Disgustipated’s review published on Letterboxd:
The moment we are invited to enter the decrepit and dilapidated boarding school that forms the central location of this film, the relentless descent into graphic violence and regressive depravity gains an unremitting momentum that spirals towards the film's brutally confronting conclusion.
Besides the content of this film, it's form is also very challenging. Director, Slaboshpitsky has also made a deliberate decision to not include a single spoken word throughout the almost two-and-a-half hour duration of this film. The majority of the characters are in fact deaf and dumb and therefore do not speak. Unprecedented, as far as I am aware, Ukrainian sing-language is the only language used throughout the film and there is not a single sub-title to help along the way.
I read somewhere that this design was partly to place us in the shoes of people with these disabilities, to give us an experience that simulates what it must be like for these people, to make us more carefully consider our preconceived notions and assumptions about what it would be like to not be able to speak or hear. I have heard counter-arguments that this is an unfair conceit as even deaf people have closed captions to let them know what the characters on the screen are saying.
However, this misses the point. There are no closed captions in real life. Deaf people do not know what we are saying when we speak without sign-language. In that context, it does give you pause for thought and causes us to reflect on how difficult it would be to operate in a broader society that primarily utilises tools of communication that are denied to you.
Having said all that, while it may require patience and a high tolerance for ambiguity, the methods of communication that are employed in this film convey a startling, impressionistic comprehension of what is going on, which makes up for any loss in clarity and precision by packing a visceral, emotional wallop. These characters have mastered the art of communicating with their hands, their bodies and their facial features resulting in an explosive and punctuated rhythm of violent gestures and vehement countenances.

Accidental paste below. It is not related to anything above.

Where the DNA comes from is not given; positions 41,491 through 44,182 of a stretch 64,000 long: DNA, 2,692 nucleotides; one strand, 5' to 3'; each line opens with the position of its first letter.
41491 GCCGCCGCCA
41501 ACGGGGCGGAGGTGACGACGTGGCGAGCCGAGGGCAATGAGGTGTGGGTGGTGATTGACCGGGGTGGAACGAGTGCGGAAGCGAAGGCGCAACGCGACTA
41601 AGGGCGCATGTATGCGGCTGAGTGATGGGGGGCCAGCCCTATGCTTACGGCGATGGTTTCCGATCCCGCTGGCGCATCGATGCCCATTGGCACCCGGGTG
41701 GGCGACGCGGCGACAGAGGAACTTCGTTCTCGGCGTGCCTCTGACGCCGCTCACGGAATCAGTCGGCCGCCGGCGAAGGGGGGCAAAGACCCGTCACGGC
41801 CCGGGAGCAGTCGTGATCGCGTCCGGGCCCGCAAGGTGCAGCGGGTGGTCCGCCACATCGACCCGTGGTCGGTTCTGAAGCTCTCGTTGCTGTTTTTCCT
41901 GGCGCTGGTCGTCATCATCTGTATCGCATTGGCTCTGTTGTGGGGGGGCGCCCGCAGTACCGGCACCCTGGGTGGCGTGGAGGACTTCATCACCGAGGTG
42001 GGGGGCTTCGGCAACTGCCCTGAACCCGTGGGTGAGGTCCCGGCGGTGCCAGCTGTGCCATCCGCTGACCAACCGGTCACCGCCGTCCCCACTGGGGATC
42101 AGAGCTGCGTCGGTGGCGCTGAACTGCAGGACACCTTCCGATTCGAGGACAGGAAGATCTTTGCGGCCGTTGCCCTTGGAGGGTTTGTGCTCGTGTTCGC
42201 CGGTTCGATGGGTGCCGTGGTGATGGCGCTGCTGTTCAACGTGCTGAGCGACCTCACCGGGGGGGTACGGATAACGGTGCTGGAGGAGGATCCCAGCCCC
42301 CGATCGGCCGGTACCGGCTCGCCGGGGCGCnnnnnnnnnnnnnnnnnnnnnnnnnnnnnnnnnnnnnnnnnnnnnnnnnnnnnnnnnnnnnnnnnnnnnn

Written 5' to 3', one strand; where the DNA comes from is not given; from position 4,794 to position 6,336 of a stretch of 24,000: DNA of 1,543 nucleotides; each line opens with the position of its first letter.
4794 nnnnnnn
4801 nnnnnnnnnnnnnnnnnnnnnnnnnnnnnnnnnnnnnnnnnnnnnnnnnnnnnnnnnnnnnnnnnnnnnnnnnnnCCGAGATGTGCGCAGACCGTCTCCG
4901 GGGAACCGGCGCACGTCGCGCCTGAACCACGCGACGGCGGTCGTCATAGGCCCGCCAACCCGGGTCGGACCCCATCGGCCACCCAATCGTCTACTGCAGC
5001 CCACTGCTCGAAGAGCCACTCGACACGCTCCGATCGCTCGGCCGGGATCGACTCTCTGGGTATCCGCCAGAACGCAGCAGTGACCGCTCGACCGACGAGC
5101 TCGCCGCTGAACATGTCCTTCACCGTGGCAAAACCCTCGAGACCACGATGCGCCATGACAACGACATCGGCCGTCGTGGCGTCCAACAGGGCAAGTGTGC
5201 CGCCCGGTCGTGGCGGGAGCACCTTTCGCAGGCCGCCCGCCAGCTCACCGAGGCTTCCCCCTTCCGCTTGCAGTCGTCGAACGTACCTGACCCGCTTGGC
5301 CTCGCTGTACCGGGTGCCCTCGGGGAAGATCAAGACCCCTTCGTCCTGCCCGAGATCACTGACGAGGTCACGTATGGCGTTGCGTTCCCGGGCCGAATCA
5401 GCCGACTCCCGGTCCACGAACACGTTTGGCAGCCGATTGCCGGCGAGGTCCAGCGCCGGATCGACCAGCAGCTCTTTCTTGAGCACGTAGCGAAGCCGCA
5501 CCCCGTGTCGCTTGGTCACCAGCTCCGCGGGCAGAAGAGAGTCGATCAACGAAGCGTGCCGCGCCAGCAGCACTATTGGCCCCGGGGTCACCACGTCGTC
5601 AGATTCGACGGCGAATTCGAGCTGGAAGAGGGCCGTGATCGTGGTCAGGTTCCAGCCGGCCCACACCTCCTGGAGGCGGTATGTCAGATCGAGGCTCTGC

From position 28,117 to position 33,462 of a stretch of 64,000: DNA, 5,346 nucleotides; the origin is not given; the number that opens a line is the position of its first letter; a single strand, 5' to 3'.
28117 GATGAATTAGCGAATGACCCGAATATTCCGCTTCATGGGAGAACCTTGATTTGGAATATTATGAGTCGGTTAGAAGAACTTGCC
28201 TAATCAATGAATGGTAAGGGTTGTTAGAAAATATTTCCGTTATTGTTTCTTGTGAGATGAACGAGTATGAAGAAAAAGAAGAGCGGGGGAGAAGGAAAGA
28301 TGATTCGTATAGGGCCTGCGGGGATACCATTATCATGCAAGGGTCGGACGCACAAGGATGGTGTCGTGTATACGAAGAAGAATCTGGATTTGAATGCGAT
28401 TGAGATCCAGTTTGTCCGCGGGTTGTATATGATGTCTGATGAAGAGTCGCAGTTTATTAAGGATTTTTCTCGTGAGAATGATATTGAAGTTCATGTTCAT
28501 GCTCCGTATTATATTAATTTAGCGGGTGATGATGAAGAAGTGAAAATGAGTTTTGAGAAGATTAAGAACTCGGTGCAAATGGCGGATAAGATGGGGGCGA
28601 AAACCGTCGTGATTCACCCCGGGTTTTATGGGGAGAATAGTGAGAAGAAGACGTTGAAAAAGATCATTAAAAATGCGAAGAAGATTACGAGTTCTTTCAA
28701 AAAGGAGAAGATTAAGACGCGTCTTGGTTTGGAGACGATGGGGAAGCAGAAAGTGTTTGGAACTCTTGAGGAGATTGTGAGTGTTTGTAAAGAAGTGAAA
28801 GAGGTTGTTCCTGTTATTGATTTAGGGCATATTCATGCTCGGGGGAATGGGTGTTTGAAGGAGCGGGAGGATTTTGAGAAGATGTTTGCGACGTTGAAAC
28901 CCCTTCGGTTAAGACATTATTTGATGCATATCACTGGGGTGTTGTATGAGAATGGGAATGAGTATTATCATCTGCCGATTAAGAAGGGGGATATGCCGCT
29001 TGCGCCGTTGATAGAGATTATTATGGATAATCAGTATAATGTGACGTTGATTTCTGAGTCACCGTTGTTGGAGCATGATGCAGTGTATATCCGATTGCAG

Which brings me to my next topic. This film is fucking brutal. The graphic violence in this film makes "Irreversible" look like a romantic comedy. In real life, I find violence deplorable and I have a weak stomach for it, but on the screen I thought I was completely inured to it. And then this movie came along. There are two scenes in this film in particular that left me reeling as though my brain had been raped. I am not going to describe them or discuss them further, I will leave them well enough enough alone so that they may ambush you if you ever watch the film.
Slaboshpitsky has certainly gone out of his way to ensure that this film is not easy on us. He has intensified the uneasiness factor by using strategically chosen long takes that occur at just the right moment during key scenes to maximise our discomfort as much as humanly possible. In addition, the settings for this film
are all so bleak and miserable from the aforementioned boarding school to the snow-covered cold nights of the trucking yard where young prostitutes ply their trade from one truck cab to the next. And while there might not be speech anywhere in this film, sound plays a crucial and pivotal role as a plot device in several key scenes generating moments of indescribable horror.
At first, I wished I had never seen this infernal film. I wanted to scratch it from my eyeballs. It was that shocking, and this is coming from the guy who insisted on reading the entirety of De Sade's 120 Days of Sodom on principle. Now that I have taken a step back from it I can still see that it was an experience that was not entirely without its merits. My reaction to it has certainly made me to start to think more about my understanding of people that are unable to hear or speak, and I now find myself more engaged in the discussion about representations of graphic violence and sex on the screen. Besides, nobody ever said you have to enjoy a film for it to be good.